What Makes a nest?

A wet and woolly day for Year 1. They are enjoying learning about construction in nature, how animals keep themselves safe, what materials they might need, what shapes we might see. Thinking about animals and birds that nest, they searched in the woodland for twigs and leaves to create nests of their own. It was really interesting to see how they interpreted this task. Most worked to create circular shapes, but some children did this by pushing sticks into the ground vertically which created a kind of crown shape, they then added leaves to give comfort. Others worked in a more traditional method, laying sticks horizontally but working in a round.  During reflection the children talked about whether the nests with upright sticks would be nice to sleep in with all those spikes, but then it was pointed out that if the creature slept at the bottom on a bed of leaves the spikes would protect them from predators.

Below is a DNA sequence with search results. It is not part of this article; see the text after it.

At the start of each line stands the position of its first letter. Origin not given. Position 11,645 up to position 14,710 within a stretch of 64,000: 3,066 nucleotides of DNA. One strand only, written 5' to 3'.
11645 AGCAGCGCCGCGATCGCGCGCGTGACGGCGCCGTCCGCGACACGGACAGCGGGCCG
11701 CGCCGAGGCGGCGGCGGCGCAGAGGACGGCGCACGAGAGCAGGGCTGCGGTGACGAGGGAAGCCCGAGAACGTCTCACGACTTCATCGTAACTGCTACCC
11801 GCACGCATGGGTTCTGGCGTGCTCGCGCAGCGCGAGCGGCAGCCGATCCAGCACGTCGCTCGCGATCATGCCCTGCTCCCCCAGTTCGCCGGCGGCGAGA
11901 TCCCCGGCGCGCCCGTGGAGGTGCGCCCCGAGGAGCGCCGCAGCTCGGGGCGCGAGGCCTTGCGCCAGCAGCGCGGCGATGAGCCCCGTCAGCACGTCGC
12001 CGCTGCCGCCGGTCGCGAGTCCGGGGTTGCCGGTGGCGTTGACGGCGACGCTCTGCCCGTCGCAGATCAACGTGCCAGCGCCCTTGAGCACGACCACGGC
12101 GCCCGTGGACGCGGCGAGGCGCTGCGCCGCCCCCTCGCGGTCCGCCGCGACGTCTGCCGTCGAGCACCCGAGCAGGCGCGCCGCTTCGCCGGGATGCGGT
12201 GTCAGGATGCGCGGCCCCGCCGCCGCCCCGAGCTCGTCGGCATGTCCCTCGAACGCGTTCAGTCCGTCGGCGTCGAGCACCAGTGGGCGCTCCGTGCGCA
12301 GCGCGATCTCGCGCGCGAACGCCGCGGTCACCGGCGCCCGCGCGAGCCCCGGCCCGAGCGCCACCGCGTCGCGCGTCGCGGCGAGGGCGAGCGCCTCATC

This reflective practice is a feature of each session, whether its carried out as a class or with individuals. It ensure learners and practitioners can understand their achievements, realise the mind-set behind a particular decision, helps develop emotional intelligence and this knowledge can then be applied to future projects.

Principle 1: Forest School is a long-term process of frequent and regular sessions in a woodland or natural environment, rather than a one-off visit. Planning, adaptation, observations and reviewing are integral elements of Forest School.

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